The members of a collaborative group bring their individual strengths and talents to the project and they have a high degree of respect for each other’s expertise and knowledge. This involves knowing how your strengths contribute to the success of the project and acknowledging the strengths and contributions of your fellow collaborators.
4. Strong relationships and trust
Great collaboration involves building strong relationships. Members of the group need to trust each other. To that end, it is important to encourage others, recognize their contribution, share the credit for good ideas, give respectful feedback and accept feedback graciously.
5. No leaders but a group effort among equals
In a collaborative group, there is no leader. Each member of the group has ownership of a part of the project. Members step up as needed. Think of Balanchine choreography where dancers come forward when it is their turn to shine and then they step back to allow someone else to come to fore. While it might be a challenge to give up control, the benefit is that the group effort produces a better result.
My students have found that they make decisions as a group based on what is best for the project, even if they do not totally agree with each other.
6. Assign roles and responsibilities
Each member of the collaborative group is a leader of his or her own segment and the group members need to be clear on who is responsible for what. In that way, collaboration leverages the strengths and talents of the individual group members.
7. Be flexible and comfortable with ambiguity
Creativity and innovation often involve ambiguity so the members of a collaborative group need to be flexible and adapt to changing circumstances. This involves being open-minded and willing to experiment. Collaboration is iterative and members learn by experience.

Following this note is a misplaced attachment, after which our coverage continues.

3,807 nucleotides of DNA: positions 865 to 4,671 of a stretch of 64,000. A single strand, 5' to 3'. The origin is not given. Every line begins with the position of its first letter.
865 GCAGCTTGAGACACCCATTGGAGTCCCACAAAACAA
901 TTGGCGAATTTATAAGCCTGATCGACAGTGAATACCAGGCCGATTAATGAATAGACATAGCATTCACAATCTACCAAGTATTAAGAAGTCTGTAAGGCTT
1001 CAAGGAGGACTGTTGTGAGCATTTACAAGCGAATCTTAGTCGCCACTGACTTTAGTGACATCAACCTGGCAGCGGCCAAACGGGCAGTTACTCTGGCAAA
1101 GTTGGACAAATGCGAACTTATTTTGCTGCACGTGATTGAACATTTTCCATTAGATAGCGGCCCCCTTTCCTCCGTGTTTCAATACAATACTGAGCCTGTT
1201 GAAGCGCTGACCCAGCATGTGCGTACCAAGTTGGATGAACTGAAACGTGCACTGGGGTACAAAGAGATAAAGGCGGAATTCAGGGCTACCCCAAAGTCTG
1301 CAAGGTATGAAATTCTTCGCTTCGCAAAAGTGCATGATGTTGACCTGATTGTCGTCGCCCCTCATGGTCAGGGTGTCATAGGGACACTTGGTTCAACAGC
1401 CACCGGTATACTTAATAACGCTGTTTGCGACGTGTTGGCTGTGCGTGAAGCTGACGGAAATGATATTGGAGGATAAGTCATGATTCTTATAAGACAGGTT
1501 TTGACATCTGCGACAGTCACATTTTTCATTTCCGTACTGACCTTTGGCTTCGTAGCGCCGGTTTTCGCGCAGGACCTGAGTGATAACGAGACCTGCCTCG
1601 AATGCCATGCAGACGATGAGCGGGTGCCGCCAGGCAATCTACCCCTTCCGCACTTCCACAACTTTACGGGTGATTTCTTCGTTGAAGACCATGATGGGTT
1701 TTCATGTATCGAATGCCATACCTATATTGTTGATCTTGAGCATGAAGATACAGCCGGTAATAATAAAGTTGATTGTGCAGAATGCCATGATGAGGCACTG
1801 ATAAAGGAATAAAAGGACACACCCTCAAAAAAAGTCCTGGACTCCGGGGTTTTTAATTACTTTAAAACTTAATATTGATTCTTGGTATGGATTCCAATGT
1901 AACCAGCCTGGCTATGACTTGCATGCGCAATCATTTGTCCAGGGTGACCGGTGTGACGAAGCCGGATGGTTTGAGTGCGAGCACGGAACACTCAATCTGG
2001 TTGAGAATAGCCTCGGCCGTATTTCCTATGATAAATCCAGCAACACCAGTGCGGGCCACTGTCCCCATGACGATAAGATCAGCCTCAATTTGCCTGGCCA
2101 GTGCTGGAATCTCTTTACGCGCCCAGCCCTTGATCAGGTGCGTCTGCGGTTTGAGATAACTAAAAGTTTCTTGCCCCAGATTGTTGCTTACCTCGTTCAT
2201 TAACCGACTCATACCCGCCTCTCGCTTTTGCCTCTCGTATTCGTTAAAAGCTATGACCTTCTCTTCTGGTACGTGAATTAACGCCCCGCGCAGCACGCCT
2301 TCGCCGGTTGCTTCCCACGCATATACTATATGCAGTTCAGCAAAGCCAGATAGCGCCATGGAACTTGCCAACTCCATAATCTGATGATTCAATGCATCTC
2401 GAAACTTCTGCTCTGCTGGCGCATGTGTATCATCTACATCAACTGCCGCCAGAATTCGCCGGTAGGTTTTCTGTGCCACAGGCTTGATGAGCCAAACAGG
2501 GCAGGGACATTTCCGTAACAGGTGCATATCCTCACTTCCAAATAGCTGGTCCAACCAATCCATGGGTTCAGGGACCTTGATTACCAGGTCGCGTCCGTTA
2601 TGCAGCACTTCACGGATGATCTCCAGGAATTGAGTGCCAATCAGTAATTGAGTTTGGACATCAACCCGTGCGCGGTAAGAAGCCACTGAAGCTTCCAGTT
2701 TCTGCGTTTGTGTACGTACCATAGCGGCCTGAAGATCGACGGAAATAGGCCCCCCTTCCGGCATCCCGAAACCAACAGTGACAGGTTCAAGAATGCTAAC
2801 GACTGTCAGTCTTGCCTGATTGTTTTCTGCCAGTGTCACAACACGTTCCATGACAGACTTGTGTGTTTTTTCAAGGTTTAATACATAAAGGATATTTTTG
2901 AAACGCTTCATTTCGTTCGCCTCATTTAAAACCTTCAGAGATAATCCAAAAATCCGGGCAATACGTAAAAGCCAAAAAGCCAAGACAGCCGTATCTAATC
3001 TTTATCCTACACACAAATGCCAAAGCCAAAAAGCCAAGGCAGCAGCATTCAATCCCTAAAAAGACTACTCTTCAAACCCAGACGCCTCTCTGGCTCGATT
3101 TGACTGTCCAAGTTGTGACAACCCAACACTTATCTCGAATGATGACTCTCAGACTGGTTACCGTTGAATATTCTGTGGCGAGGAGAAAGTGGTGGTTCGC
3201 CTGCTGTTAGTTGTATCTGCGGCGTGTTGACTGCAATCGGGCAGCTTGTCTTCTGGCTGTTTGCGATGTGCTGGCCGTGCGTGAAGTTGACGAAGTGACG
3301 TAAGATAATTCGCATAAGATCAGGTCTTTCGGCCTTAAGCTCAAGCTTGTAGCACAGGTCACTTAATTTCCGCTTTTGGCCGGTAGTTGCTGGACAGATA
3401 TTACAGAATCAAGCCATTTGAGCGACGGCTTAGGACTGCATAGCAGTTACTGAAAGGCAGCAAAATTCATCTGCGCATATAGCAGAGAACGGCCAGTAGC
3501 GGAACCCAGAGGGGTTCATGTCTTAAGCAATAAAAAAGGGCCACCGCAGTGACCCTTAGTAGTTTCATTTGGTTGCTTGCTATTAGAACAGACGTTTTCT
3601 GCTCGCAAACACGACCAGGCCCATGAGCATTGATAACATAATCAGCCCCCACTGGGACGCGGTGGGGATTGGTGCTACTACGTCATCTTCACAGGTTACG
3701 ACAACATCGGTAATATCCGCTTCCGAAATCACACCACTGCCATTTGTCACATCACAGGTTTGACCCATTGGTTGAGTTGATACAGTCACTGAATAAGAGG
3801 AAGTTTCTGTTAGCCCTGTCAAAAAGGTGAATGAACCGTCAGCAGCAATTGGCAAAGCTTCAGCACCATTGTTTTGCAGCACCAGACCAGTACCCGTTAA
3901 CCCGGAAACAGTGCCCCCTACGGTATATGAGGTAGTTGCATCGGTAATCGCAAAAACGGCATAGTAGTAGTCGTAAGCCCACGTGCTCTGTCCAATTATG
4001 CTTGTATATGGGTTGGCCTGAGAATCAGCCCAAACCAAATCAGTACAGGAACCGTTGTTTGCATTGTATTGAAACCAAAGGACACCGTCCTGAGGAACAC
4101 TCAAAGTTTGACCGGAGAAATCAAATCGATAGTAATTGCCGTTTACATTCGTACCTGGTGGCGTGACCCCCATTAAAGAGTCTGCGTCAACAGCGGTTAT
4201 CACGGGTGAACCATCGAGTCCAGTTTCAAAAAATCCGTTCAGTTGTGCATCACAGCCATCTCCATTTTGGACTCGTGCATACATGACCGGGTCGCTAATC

8. Communicate effectively
Successful collaboration requires excellent communication skills, a topic that our class is now learning. Effective communication includes understanding how to leverage communication styles, listening objectively and intuitively in order to develop rapport and mutual understanding, fostering dialogue, and nipping potential conflicts in the bud. Members of hte group feel comfortable asking for help when needed, they meet weekly to make sure that they are on the same page and they engage in healthy discussions to solve problems.
9. Manage conflict
Inevitably, there will be disagreements among members of a collaborative group. That’s why collaborators need to know how to manage conflict, another subject that we will be learning later in the semester.
10. Be accountable
Members of the group need to be accountable to each other and deliver on their assigned tasks for the benefit of the end result.
There is a lot more to being a successful collaborator than simply working together side-by-side. If you master these skills, you can save time, preserve relationships and build something new and valuable.
Stay tuned to hear how our collaborative process is generating new solutions to problems that we as a field are facing!